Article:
Executive Summary

The Consumer Financial Protection Bureau (CFPB) is a federal agency charged with protecting American consumers as they navigate our nation’s complex landscape of financial products, ranging from credit cards and payday loans to mortgages and student loans. Created by the Dodd-Frank Wall Street Reform and Consumer Protection Act in 2008, the CFPB monitors both traditional financial service providers like banks and credit unions, as well as other providers of consumer financial services like auto lenders, debt collectors and others. In addition, the agency works to educate consumers about financial services products and, through its Office of Consumer Response, helps consumers resolve individual disputes or concerns.

Through its work, the CFPB has returned almost $12 billion to 29 million American consumers and has helped guard hundreds of thousands more against unfair, deceptive, or abusive products and services. And yet numerous proposals in Congress as well as recent legal actions could severely hamper the agency’s ability to serve as a fair and impartial advocate for consumers. Specifically, pending legislation would all but decimate the agency, including legislation that would dismantle the agency, replace the independent director with a five member commission, or change its funding structure to require annual appropriations from Congress.[1]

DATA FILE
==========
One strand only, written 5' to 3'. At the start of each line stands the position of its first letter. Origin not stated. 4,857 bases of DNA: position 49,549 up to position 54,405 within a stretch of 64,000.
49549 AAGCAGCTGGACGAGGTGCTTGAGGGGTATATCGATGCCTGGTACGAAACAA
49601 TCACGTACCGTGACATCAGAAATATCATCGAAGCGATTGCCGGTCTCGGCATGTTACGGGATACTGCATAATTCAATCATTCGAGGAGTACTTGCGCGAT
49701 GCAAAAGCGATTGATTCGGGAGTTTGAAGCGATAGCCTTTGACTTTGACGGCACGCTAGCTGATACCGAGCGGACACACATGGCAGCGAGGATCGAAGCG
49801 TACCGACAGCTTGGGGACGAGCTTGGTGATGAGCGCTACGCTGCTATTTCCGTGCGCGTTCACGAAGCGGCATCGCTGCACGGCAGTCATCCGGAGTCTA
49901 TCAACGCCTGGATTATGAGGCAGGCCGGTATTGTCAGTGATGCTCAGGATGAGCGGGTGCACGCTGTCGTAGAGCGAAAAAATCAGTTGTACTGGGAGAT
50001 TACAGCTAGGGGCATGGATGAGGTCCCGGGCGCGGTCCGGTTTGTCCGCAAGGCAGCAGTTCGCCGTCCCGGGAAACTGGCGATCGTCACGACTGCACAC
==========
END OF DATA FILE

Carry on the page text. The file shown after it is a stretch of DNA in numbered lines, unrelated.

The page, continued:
This report from New York City Comptroller Scott M. Stringer focuses on how the CFPB has helped protect consumers in the nation’s financial capital, New York City. Drawing on data from the agency’s Consumer Complaints Database, this report highlights the tangible assistance the CFPB has delivered to New Yorkers struggling with financial companies or products. The Database comprises nearly one million consumer complaints dating back to July 2011 and provides a rich set of data about the challenges facing consumers.

Some key facts and trends include:

  • New York City residents lodged more than 23,700 complaints between December 1, 2011 and January 13, 2017, dealing with a full spectrum of financial issues.
  • As the database has expanded to include more types of products, the number of complaints from New York City residents has risen from about 2,400 complaints per year in 2012, to almost 7,000 per year in 2016.
  • Almost 22 percent of New York City complaints focus on mortgages, 19 percent concern credit reporting, and 17 percent pertain to bank accounts, credit cards, and debt collections.
  • Over 90 percent of New York City consumers who submitted a complaint to the CFPB received a response from the target of their complaint, receiving either an explanation, a resolution to their issue, or monetary relief.
  • Reflective of the differences in New York City’s neighborhoods (Chart I), there is variation in the types of complaints based on borough. While mortgages were the issue most frequently raised by residents of Brooklyn, Queens, and Staten Island, the most frequent complaint from the Bronx concerned credit reporting. The most frequent complaint from Manhattan concerned credit cards.

Chart I: Select Complaints by Product by Borough